FOR A LONG TIME now, I have been having this silent debate with Gloria Steinem and her cohorts about pornography. They write something, and I read it and say "Oh, yeah?" They make an appearance on television and I sit in the living room and answer back. They make a lecture and I mutter something in response. They are against porn and I simply don't care. I mean, what harm does it do?

I have my constitutional arguments, of course, and I take them quite seriously. I am a 100 percent believer in the First Amendment and I think, barring an attempt to reveal something like the Naval Code, anything goes. Now, however, I am not so sure.

What brings on this onset of doubt is, of all things, a book, "Ordeal," written by the erstwhile Linda Lovelace, now doing as a housewife on Long Island. She is married and traveling through life as Linda Boreman Marchiano, 31, former star of stage, screen and Playboy mansions both east and west where, she says, she had a nude encounter with the great Hugh Hefner and found him to be, well, not so great.

The book itself is quite porn, not quite straitlaced. It has more sex than some people might want, a lot less than most would expect. Mostly, it is the story of how Linda Boreman, the daughter of a cop, became Linda Lovelace, porn star. On how this was done, both she and her former manager, Chuck Traynor, agree: He created her. It's about how he did it that they differ. She says he beat her, threatened her and held her prisoner. Traynor denied this.

In some circles, the book has created quite a stir. Gloria Steinem has written a perceptive essay about it in Ms. Magazine. Phil Donohue had the former Miss Lovelace on his show. And for an instant in world history, the book actually hung there on the best-seller list, until someone came along, stepped on its knuckles and it edged off the list, landing God-knows-where. In contrast, "Thy Neighbor's Wife," Gay Talese's monumental study of nothing much, climbs the charts like Hillary up Everest. It will, you can be assured, reach the top.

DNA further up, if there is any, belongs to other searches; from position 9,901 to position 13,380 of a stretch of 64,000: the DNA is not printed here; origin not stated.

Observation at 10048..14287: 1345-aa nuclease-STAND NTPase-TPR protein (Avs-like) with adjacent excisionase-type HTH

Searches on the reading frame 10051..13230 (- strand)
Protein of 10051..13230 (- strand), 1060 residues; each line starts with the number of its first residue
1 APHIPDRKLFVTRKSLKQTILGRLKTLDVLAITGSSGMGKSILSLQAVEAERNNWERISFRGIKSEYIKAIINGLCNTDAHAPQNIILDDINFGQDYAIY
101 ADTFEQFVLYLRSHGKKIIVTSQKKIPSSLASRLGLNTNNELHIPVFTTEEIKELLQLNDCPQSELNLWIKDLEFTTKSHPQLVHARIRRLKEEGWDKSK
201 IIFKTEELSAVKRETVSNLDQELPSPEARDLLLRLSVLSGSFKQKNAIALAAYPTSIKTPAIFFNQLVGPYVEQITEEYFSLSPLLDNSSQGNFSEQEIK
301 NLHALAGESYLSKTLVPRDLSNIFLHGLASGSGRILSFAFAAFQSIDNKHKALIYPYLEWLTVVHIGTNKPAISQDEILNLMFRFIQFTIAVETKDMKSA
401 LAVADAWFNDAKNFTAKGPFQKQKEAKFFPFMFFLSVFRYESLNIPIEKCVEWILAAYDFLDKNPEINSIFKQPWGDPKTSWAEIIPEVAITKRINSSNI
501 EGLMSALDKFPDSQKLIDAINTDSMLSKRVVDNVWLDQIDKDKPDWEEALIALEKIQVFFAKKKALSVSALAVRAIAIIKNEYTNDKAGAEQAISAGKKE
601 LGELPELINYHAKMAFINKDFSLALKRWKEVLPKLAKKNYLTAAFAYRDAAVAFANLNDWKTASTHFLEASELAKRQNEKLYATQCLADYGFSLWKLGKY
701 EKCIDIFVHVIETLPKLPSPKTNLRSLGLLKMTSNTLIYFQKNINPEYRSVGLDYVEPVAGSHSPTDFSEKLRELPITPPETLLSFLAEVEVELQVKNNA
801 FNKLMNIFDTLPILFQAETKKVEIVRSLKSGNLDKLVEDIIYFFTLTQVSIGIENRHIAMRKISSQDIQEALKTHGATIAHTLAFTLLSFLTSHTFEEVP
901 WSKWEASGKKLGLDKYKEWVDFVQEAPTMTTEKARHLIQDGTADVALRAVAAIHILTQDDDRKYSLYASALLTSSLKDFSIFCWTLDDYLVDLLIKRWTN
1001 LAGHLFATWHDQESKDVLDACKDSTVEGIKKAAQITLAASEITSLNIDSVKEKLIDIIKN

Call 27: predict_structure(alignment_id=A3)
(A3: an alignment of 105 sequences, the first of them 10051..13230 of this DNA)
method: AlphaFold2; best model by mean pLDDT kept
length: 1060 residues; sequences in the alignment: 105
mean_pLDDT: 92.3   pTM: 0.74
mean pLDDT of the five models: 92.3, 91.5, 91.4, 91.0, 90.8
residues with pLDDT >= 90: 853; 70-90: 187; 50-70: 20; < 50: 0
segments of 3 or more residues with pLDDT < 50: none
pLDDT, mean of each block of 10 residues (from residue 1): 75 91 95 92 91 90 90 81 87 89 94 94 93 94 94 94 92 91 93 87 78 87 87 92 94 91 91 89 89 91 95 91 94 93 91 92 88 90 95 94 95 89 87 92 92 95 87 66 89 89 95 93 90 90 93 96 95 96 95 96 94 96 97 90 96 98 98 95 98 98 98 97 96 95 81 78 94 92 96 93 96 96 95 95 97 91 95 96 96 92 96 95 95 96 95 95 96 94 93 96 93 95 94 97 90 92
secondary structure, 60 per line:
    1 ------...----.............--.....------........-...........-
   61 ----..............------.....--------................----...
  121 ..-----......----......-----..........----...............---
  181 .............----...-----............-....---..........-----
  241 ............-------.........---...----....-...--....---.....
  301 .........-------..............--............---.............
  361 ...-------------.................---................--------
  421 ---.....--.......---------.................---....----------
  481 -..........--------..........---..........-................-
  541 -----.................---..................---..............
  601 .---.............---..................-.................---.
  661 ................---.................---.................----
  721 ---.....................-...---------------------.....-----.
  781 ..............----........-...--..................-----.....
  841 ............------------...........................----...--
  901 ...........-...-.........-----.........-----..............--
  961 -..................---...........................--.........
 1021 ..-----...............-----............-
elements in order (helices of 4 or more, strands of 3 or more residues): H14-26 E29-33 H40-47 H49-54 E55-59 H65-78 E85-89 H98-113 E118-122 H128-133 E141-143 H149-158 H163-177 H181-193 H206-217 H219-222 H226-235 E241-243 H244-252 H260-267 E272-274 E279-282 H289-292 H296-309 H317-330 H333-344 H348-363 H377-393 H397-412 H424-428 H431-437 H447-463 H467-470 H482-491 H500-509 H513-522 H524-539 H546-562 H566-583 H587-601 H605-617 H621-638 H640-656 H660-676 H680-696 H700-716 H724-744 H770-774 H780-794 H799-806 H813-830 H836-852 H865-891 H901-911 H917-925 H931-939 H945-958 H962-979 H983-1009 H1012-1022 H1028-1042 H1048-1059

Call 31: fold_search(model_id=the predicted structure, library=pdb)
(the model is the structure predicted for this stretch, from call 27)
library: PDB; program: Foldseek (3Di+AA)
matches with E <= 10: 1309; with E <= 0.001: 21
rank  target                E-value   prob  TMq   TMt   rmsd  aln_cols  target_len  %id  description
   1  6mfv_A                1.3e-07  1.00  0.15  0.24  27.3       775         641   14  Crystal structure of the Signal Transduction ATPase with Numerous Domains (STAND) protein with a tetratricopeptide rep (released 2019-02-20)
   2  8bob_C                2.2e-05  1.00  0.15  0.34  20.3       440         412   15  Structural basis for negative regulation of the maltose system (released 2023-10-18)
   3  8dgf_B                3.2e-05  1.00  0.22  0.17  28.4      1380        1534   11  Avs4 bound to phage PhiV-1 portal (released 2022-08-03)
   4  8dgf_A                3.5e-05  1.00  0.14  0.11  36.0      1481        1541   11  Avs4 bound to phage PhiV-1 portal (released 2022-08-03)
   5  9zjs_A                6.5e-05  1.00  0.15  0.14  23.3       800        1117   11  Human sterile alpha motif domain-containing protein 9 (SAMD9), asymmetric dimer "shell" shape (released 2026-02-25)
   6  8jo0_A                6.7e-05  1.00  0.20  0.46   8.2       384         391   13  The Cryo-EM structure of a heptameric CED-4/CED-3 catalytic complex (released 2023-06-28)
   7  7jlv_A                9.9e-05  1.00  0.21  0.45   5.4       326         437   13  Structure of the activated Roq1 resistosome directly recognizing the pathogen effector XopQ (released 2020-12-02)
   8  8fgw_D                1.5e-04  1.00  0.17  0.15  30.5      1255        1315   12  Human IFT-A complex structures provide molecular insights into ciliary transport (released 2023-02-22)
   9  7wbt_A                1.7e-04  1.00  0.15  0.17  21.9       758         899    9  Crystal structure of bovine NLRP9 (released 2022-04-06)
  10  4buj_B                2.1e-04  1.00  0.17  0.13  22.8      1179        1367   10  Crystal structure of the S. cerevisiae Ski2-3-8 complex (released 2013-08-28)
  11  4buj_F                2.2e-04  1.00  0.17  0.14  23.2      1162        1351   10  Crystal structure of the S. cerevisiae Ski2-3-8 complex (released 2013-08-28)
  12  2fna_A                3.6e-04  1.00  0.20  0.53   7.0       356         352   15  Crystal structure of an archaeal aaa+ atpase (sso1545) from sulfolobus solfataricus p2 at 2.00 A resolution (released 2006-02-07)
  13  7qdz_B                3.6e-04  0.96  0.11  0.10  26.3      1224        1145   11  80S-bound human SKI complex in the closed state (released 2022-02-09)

For a columnist, the Lovelace book is rich in themes. But what emerged for me was the awful feeling I used to have when Ed McMahon did dog-food commercials on the Johnny Carson Show. McMahon would talk for a while and then place the bowl of food on the floor and some dog would come running over to it and eat immediately. This did not correspond to life. In my house, the dogs never ran to their food, always sniffed it first, and then maybe took a bored nibble of the stuff before calling the humane society to turn me in for negligence. In short, I suspected the television dogs had been starved for a week.

In the same way, porn -- specifically "Deep Throat" -- does not conform to life. Linda Lovelace says she hated what she did. She did it, she says, because she was scared -- because she was virtually held prisoner -- because she was some kind of show biz version of the battered housewife. The ecstasy you saw, if you happened to see "Deep Throat," was not ecstasy at all, but acting. It's kind of like being told the dog was starved.

Of course, we should have known that, because women in porn movies do not act as you and I know women to act, but instead as some men would like them to act -- the way they act is male fantasies. In porn, women have sex on command, sex devoid of love or romance or feeling of any kind -- even a little bit of conversation.

It is not like this in real life. It is only this way in the fantasies of some men where females stereotypes cavort in their imagination. Through porn, the stereotypes are transformed to the screen. It is as if bigots paid to have blacks eat watermelons and tap-dance on the screen, and anti-Semites arranged for movies about bearded Jews who cheated and bargained, and in an epic, performed some sort of ritual murder.

In a similar way, porn reinforced the bigoted stereotype. Yet men who would never tolerate a movie of watermelon-eating blacks have no trouble with porn, defending it as either healthy or harmless. But it may be neither. It may, in fact, be linked to violence directed at women because all stereotypes tend to dehumanize, making objects out of people -- hate objects or sex objects.

Whether pornography plays a role in violence directed at women is a question that for now can't be answered. But it's clear that at the least it's a raging insult to women. But so strong is the hold it has on the male imagination that when a book comes out by the star of "Deep Throat," exposing it for the lie it is, the book fades from sight, while the movie plays on and on.